US 4357736 A
A hinge of separable parts comprising a leaf part adapted to be mounted on a door and a pin part adapted to be mounted on a support from which the door is to be swung. The leaf part includes a body with a hooked end of channel form, a lug on one end of the channel remote from the body and a notch in the same end of the channel adjacent the body. The pin part including a pivot pin, a first restraining part to restrain the channel from unhooking from the pin in a first radial direction, a second restraining part at one end of the pin to restrain the channel from unhooking from the pin in a second radial direction, a first stop to limit the rotation of the channel about the pin which when performed results in the second restraining part passing through said notch, and a second stop to prevent axial movement of the channel relative to the pin while the channel traverses a given arc of movement about the pin but allowing the channel to be raised relative to the pin beyond that arc so that the channel can be removed from said pin in said second radial direction over the top of the second restraining part.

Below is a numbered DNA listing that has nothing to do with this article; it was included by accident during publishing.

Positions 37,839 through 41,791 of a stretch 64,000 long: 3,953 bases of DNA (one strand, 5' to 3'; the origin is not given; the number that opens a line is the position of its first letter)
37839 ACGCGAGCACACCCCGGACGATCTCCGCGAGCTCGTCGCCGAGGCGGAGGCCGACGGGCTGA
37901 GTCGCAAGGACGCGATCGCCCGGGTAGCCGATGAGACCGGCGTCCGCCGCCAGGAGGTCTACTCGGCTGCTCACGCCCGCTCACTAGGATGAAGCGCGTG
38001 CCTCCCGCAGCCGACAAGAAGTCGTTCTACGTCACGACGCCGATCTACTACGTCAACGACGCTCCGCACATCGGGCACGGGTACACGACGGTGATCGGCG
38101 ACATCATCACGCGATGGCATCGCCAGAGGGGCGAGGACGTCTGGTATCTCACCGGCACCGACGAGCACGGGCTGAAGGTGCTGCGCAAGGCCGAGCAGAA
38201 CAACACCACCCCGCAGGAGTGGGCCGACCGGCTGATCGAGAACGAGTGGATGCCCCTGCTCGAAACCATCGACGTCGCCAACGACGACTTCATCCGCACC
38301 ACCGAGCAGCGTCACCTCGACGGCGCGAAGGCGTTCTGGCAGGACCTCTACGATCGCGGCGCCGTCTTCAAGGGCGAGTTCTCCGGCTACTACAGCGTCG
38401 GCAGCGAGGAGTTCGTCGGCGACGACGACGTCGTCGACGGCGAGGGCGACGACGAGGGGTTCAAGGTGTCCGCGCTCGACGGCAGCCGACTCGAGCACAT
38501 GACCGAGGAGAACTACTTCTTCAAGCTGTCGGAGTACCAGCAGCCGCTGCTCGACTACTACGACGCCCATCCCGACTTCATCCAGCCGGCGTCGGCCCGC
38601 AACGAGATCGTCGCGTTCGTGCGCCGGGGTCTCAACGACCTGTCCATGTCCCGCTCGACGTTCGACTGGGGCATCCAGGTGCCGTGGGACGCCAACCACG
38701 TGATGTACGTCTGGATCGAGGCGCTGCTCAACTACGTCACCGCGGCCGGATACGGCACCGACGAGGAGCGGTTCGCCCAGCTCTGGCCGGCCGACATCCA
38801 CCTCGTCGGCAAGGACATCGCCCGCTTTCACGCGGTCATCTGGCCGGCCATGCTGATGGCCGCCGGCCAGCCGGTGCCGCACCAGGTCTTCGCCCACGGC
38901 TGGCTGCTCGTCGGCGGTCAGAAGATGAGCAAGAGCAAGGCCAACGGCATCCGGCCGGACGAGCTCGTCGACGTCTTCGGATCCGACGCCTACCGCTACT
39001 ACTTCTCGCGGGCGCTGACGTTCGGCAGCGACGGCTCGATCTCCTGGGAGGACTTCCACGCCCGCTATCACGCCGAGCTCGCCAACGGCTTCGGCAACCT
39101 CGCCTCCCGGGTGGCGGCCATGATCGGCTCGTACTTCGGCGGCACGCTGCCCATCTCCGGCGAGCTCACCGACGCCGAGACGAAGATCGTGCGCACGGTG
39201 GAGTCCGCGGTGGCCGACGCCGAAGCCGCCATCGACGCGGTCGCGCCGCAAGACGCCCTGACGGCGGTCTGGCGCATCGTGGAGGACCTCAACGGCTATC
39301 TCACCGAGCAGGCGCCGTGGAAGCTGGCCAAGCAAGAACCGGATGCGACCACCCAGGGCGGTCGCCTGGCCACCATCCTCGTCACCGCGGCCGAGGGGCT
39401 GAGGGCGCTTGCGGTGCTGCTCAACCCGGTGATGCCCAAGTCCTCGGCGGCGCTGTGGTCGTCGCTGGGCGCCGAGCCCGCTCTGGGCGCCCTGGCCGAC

1. A hinge of separable parts comprising a leaf part including a body to be mounted on a door and a pin part to be mounted on a support from which the door is to be swung, the leaf part having a hooked end portion to provide extended engagement with a pivot pin in said pin part; characterized by a lug upstanding from one end (the lower end) of said hooked portion and spaced from the body and a notch in said one end of the hooked portion adjacent the body, said pin part including a pivot pin, first restraining means spaced radially from the pivot pin to restrain the hooked portion from radial disengagement in a first direction from the pivot pin when hooked therearound, and lying between said first restraining means and said pivot pin, upper stop means to be engaged by the other end (the upper end) of the hooked portion to prevent longitudinal upward movement between the hooked portion and the pivot pin during a first arc of pivotal movement of the leaf part relative to the pin part, lower stop and support means at the opposite side of the pivot pin to the upper stop means to be engaged by the lug on the hooked portion to limit the amount of pivotal movement of the leaf part relative to the pin part in a door opening operation and to support the lower end of the hooked portion during at least part of the pivotal movement of the leaf part relative to the pin part, second restraining means spaced radially from and adjacent to the lower stop means to restrain the hooked portion from radial movement in a second direction and of a height such that it will pass through the notch in the lower end of the hooked portion during pivotal movement of the leaf part relative to the pin part and of a height such that after said first arc of movement has been completed and the leaf part is raised the hooked portion can be moved in said second direction by passing the lower end of the hooked portion over the top of the second restraining means to separate the hooked portion from the pivot pin.